Pinhole doodads and reciprocity thingies
Hi guys. I'm trolling this one. I've posted this at three other forums including f295, but HERE IS WHERE I BELEIVE I WILL FIND MY ANSWERS. Here goes.
I have been on the periphary of pinhole photography for sometime but, now that I am finally able to develop my own B&W I'm going for it. I took an old folder (6x6 Wirgin) and removed the bellows/lens assembly to make a 35mm perspective control lens and I was trying to come up with another fate for the folder body than the trash receptical. Then it dawned on me. Medium format pinhole. I reassembled the innards (roll film brackets, film tensioners) and then set about to building the front of the camera. I cut cardboard from the back of a Steno pad about 10mm larger than the old lens window and cut a hole in the center of that and then covered it with black electrical tape. I then cut a 5cm square piece of aluminum foil, rubbed it flat and taped it to the inside of the pinhole board. Then I mounted that to the front of the body and marked the center on the inside. Took a regular sewing needle and applied very light pressure while rolling it slightly in my fingers until the needle tip just pierced the foil. Then I cut out another square of cardboard, smaller this time and covered it, taped a hinge onto it and mounted it over the pinhole. I also fix a couple loops of thread so that I could more easily open the cover. Put a piece of tape over the tripod hole inside the camera body, loaded film, tied the lid closed with a thin black shoe string and christened it the Walra-Lux 2008.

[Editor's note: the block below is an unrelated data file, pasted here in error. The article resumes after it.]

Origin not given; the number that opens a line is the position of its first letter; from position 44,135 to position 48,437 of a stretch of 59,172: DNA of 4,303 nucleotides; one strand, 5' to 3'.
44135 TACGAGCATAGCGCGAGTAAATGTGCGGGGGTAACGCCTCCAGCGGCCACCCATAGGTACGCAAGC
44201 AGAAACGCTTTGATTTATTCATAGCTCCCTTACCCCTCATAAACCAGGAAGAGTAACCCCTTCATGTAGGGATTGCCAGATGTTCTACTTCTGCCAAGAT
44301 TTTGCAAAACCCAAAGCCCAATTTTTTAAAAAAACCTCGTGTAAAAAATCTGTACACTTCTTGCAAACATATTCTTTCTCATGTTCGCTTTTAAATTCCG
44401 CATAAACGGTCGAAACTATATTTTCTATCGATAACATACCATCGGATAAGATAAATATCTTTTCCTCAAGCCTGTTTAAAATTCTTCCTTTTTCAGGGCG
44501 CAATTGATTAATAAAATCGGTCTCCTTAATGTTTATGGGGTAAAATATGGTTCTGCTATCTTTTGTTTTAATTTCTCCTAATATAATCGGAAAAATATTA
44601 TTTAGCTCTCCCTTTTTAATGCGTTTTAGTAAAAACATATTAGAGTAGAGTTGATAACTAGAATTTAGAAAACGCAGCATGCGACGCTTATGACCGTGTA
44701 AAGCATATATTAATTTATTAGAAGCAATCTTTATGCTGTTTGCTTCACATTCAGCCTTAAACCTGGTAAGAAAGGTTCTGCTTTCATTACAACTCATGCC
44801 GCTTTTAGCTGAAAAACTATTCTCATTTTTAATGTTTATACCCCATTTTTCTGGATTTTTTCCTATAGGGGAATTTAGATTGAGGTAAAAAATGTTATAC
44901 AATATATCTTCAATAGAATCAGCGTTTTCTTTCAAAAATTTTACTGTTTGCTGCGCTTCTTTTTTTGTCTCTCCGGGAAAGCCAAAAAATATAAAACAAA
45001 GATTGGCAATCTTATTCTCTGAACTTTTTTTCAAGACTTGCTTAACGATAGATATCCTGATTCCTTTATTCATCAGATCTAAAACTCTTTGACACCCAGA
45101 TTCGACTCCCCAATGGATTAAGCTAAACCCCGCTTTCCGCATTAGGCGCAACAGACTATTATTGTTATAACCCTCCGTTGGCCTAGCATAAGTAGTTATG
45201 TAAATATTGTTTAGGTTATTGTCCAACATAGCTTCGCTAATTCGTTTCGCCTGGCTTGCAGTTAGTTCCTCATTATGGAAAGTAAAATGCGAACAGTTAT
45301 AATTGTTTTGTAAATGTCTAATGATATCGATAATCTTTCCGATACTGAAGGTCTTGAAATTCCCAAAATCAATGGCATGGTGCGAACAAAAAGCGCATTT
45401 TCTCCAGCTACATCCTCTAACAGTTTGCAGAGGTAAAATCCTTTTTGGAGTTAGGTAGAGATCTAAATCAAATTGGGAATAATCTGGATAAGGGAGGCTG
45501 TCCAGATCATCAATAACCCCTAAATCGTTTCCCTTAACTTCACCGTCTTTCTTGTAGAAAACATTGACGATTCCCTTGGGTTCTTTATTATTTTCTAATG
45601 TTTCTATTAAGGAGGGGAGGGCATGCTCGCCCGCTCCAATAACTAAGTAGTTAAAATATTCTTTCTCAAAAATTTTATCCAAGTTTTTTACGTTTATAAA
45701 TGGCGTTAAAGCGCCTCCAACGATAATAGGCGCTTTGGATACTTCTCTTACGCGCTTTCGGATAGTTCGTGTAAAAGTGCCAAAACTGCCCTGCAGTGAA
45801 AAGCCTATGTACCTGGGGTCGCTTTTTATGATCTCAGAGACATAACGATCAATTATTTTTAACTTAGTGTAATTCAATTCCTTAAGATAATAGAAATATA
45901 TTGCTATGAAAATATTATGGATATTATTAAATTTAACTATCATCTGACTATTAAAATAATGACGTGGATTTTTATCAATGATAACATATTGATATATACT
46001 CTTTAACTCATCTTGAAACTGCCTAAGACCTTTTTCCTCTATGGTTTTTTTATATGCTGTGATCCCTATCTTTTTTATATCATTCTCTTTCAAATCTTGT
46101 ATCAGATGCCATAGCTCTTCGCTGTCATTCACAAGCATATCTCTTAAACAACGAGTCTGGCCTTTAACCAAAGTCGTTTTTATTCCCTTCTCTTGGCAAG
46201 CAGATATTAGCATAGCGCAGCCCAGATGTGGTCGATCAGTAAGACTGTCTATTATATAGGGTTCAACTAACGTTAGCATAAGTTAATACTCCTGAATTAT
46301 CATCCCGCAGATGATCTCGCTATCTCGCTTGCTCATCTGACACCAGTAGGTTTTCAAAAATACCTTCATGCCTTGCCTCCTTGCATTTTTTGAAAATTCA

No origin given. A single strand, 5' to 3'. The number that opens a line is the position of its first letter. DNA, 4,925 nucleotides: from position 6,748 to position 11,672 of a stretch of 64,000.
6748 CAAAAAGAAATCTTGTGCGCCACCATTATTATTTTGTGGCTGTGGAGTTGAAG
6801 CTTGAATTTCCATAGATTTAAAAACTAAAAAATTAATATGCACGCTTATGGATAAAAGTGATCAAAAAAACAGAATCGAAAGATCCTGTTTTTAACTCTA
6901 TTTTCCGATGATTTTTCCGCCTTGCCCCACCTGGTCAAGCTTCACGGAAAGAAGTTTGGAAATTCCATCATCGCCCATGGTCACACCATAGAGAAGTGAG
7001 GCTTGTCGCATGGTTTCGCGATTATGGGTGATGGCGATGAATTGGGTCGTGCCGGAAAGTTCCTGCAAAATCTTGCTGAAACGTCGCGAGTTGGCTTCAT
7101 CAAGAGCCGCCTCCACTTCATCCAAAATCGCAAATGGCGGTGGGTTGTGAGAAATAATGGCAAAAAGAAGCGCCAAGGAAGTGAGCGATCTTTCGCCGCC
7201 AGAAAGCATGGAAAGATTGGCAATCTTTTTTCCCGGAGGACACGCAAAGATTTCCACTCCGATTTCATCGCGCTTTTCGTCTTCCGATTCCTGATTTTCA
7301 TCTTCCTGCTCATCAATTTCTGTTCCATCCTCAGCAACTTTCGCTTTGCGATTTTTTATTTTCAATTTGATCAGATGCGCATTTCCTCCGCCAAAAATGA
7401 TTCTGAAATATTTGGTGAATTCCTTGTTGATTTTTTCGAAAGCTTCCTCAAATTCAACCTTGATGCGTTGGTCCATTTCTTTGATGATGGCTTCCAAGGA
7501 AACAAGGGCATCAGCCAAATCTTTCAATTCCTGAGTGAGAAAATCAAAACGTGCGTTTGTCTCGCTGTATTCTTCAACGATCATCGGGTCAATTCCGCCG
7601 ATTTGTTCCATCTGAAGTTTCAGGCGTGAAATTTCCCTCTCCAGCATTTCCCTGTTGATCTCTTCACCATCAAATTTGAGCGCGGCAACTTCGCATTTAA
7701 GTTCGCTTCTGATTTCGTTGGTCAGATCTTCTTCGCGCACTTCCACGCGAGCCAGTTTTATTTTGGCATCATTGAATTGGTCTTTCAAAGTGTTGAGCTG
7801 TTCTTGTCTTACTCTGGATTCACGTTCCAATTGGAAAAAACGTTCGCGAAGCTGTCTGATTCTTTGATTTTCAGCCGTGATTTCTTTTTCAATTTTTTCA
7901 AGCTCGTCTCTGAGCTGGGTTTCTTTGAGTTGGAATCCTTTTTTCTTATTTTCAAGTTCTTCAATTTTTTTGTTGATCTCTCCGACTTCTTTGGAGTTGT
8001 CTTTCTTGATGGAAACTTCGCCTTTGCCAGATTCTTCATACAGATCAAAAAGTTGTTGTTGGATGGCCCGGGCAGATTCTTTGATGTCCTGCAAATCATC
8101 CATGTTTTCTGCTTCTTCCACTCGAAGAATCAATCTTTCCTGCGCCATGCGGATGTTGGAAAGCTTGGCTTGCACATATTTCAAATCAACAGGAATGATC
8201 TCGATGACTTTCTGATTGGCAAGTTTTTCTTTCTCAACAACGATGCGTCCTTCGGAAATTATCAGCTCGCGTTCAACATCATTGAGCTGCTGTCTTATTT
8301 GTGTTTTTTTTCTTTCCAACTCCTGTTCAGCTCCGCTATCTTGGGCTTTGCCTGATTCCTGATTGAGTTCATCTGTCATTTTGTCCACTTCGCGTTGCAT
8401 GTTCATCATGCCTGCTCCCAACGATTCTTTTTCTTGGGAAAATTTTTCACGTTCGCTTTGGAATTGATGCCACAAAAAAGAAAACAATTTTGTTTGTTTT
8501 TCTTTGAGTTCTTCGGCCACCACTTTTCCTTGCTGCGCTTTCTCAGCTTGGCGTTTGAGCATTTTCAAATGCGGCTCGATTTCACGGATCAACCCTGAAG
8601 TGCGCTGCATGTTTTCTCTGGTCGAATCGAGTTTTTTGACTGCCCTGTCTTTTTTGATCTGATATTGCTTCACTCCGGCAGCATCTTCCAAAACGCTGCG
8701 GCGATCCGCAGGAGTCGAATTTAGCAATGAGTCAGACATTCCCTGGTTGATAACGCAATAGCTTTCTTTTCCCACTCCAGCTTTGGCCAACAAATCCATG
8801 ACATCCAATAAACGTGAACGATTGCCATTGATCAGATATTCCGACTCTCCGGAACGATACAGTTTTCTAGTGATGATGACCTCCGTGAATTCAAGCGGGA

Now I have made a couple of exposures. But I need to test this camera a little bit. I have TMX-120 loaded and the aperture is around f/256 (needle tip miked at about .2mm and the focal length is about 27mm). This would require any meter reading calling for an exposure at EV16 about one second exposure. Which means EV 10 would need a little over a minute mathematically. How would I figure reciprocity adjustments? Since Kodak publishes an additional 5 seconds if a meter reading requires ten seconds, I'm figuring that you should add about four seconds to a reading that would call for an 8 second exposure. And since that same publication says to adjust a 100 second required exposure by doubling it so probably about the same for a two minute exposure, expose for four minutes. But what about in between? Do I do what Kodak did and just bracket it until I get the matching exposure and publish it or has anyone here already done pinhole and reciprocity with TMX and can shed some light on the subject (no pun intended)? Any comments would be greatly appreciated. Thank you very much.
Sunny 16 and TMX sez f-16 and 1/100
To move that to f-256 :
(256 / 16) ^ 2 = 256 (duh)
256 x 1/100 = 2.56 seconds without reciprocity.
Now at this point you could just look at the chart/table for TMX make the adjustment for time. Or if you prowl around on some of the astronomy sites, (http://www.robertreeves.com/filmtest.htm) you might find the "p" coefficient for the Schwatzchild equation. For TMX, at least according to Mr. Reeves, p=0.81
This equation works like this:
Tnew = (Told + 1) ^ (1/p) - 1
Tnew = (2.56 + 1) ^ (1/0.81) - 1
Tnew = 3.8 seconds
Lets just call it 4 seconds.
Yes, this does seem like a lot of work but to me it isn't. I'm quite comfortable with the math and to be frank, just pre-compute some of these things and keep them on a cheat sheet. Something like sunny-16 and then +1 stop, -1, -2, -3 just like the tip sheet that came with film long, long ago.
f16 1/200 -> 2sec
f16 1/100 -> 4sec
f16 1/50 -> 8sec
f16 1/25 -> 19sec
f16 1/12 -> 45sec